Al Rantel: Oh, so that’s what happens.  So because this money was so loose – I’m just trying to make everybody understand how we got where we are – because the money was so loose and so many institutions were making loans, they made loans to people that really didn’t have the income to carry the loan and now those people are in trouble.  Is that what’s happened?

Jason Hartman: Yes, that’s exactly what’s happened, Al.  There’s a good distinction to notice.  People are watching the foreclosure rates and the real estate market and I said this to you before.  The media is always trying to paint real estate with a broad national brush and you just can’t do that.  The real estate market is a collection of local markets all over the country.  There are some markets in the Southeastern United States that would be considered extremely healthy, actually, where they are sellers’ markets, where the sellers are in the driver’s seat, and it’s a little bit hard to buy a house.

But here in California, in Arizona and Nevada, Oregon, the Northeastern United States, and a few other areas, the market has become definitely a buyer’s market and I think that will continue and become more of a buyer’s market over the next couple of years.

Now there are two reasons for these foreclosures and these foreclosure rates.  One reason is what you just said.  The people can’t afford the houses they buy.  This is fairly simplistic and obvious.  And these houses in markets like Southern California have appreciated in value a whole bunch, so the fear here is that people could get themselves into trouble by getting in over their head and not having a way to get rescued because the money supply is still very loose historically, but not as loose as it was say two years ago.  And so it’s hard to borrow your way out of your problem now.

Al Rantel: Now they could always sell their property, right?

Jason Hartman: They could sell it, but now you see prices declining and the thing I wanna say to sellers is if your home is on the market now, get your home priced realistically and get it sold.  Get it staged, work with your agent, work with your realtor, cooperate, take their advice.  Your house nowadays better be nice looking and it better be prices competitively, whatever that means for your particular neighborhood because –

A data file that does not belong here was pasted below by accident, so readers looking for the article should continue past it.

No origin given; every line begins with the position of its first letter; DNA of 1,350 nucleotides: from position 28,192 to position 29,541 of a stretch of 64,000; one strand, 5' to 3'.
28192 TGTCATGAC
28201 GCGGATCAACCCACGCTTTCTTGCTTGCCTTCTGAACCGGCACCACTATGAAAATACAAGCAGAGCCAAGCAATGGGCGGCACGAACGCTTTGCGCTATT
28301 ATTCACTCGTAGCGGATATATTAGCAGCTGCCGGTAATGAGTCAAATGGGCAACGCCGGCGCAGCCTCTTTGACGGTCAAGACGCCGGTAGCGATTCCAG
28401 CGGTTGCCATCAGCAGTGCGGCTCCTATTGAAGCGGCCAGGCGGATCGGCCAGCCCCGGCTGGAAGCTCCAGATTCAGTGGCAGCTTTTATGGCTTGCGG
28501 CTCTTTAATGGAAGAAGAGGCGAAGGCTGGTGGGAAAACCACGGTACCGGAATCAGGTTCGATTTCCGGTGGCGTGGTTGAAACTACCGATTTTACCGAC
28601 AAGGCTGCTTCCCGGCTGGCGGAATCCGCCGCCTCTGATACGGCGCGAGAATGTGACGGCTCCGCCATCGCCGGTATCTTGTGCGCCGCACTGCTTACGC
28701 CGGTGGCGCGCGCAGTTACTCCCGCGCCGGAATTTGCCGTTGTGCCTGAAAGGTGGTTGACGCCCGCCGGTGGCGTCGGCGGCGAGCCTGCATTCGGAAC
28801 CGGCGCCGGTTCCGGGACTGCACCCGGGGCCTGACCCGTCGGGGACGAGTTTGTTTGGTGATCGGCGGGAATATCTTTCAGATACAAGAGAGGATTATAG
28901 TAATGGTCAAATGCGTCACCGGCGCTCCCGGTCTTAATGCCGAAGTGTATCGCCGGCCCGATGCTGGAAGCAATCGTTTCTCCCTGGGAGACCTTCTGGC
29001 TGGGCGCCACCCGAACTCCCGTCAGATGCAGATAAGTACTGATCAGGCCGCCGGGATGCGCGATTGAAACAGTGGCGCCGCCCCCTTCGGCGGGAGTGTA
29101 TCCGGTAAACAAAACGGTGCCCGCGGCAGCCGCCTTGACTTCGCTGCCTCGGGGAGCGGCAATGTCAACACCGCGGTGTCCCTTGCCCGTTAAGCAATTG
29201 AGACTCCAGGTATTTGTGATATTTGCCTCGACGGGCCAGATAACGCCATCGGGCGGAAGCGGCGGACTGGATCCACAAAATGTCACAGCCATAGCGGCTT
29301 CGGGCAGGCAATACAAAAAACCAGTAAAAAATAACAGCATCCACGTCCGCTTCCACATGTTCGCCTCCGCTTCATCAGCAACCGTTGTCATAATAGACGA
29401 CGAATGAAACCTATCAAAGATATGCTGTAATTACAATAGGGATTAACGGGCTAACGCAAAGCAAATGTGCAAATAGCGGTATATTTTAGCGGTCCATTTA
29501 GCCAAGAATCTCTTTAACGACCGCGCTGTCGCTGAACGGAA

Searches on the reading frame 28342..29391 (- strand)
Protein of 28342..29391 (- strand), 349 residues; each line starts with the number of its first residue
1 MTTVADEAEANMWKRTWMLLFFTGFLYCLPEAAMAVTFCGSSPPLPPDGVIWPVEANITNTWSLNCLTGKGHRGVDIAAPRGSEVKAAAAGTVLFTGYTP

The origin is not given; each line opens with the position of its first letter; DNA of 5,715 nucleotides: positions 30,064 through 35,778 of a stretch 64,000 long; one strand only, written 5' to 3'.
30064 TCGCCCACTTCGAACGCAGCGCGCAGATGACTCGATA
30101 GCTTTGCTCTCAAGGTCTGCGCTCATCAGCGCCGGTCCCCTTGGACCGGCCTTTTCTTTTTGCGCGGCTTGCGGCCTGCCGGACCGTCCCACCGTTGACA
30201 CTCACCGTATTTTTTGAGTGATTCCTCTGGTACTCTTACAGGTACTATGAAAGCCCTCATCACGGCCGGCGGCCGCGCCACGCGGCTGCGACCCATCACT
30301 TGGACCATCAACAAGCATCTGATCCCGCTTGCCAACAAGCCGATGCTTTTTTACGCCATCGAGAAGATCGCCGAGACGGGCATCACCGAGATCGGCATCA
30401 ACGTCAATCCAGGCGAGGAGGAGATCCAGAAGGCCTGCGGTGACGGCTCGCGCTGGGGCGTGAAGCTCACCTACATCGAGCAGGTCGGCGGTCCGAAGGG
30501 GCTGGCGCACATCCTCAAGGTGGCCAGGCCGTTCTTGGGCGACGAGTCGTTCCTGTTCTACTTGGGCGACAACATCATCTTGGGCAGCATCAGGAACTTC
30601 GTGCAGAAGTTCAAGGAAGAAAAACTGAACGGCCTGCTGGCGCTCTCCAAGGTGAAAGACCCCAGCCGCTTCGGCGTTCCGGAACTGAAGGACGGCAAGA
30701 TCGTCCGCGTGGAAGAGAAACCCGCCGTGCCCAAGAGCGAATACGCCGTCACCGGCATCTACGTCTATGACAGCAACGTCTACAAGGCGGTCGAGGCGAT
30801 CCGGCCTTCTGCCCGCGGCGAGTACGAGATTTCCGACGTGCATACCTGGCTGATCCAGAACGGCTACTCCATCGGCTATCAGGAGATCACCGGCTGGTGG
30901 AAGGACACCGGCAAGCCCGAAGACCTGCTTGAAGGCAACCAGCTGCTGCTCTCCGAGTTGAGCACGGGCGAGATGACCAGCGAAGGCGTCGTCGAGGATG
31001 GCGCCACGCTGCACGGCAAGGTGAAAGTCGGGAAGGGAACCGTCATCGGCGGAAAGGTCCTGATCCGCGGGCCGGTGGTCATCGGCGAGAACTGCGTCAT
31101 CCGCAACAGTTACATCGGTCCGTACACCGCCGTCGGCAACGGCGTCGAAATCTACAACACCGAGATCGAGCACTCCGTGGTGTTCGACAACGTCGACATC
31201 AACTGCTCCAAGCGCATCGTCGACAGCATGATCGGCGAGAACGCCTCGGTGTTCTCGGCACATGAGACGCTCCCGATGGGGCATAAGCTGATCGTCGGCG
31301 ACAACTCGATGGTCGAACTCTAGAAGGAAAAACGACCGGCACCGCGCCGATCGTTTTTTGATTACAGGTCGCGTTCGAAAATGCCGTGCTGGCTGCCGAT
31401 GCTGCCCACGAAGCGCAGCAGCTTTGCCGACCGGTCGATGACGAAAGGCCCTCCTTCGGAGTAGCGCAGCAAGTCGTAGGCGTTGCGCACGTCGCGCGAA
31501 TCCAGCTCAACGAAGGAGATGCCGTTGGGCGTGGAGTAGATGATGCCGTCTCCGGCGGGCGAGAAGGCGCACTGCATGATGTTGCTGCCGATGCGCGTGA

Al Rantel: Why do you give that advice?

Jason Hartman: Well, I give that advice to –

Al Rantel: Otherwise, they’re gonna not sell it.  Is that what you’re saying?

Jason Hartman: They’re not going to sell and they’re going to see values decline further in my opinion, personally, because of the subprime issue.  But let me just finish on the one thought on the subprime thing.

Al Rantel: Yeah, please, yeah.

Jason Hartman: Okay, so here you’ve got people in bubble markets that could never afford the property that they’re in and they can’t borrow their way out of their problem now.  Over the last couple of years, America’s been using their home like an ATM machine.

Al Rantel: Right.

Jason Hartman: Whenever I need cash, I just borrow from my home equity.

Al Rantel: Right.  Right.

Jason Hartman: But the lenders aren’t there with the money the way they used to be so it’s a little harder to borrow.  But in some other parts of the country that haven’t seen this big run-up in prices, the parts that are good places to invest now, like the Southeastern United States and a few other states like Utah, etc, in those markets, some people walk away from their properties for different reasons.  They’re not really in over their head so much, but they haven’t had a big run-up in price, so they walk away many times, in essence, because they don’t have much to lose.  Hurts their credit score, obviously, but a lot of people they’re not really thinking about that in the future too much.  And they don’t have a big chunk of equity to lose.

But here in Southern California, most people still have big chunks of equity that they need to take action to protect, and the way to protect it if you can’t afford your house is to get it priced right, have it showing good and get it sold.  So that’s the advice.

Al Rantel: Yeah, you get it sold and then – well, then, of course, you’re talking to people who are having people making the naddas, they say, right, the thing with that.

Jason Hartman: Absolutely.

Al Rantel: All right, so they get it sold, but then they have – well, hopefully, they sell it for more than they owe, obviously.  I mean otherwise you wouldn’t be –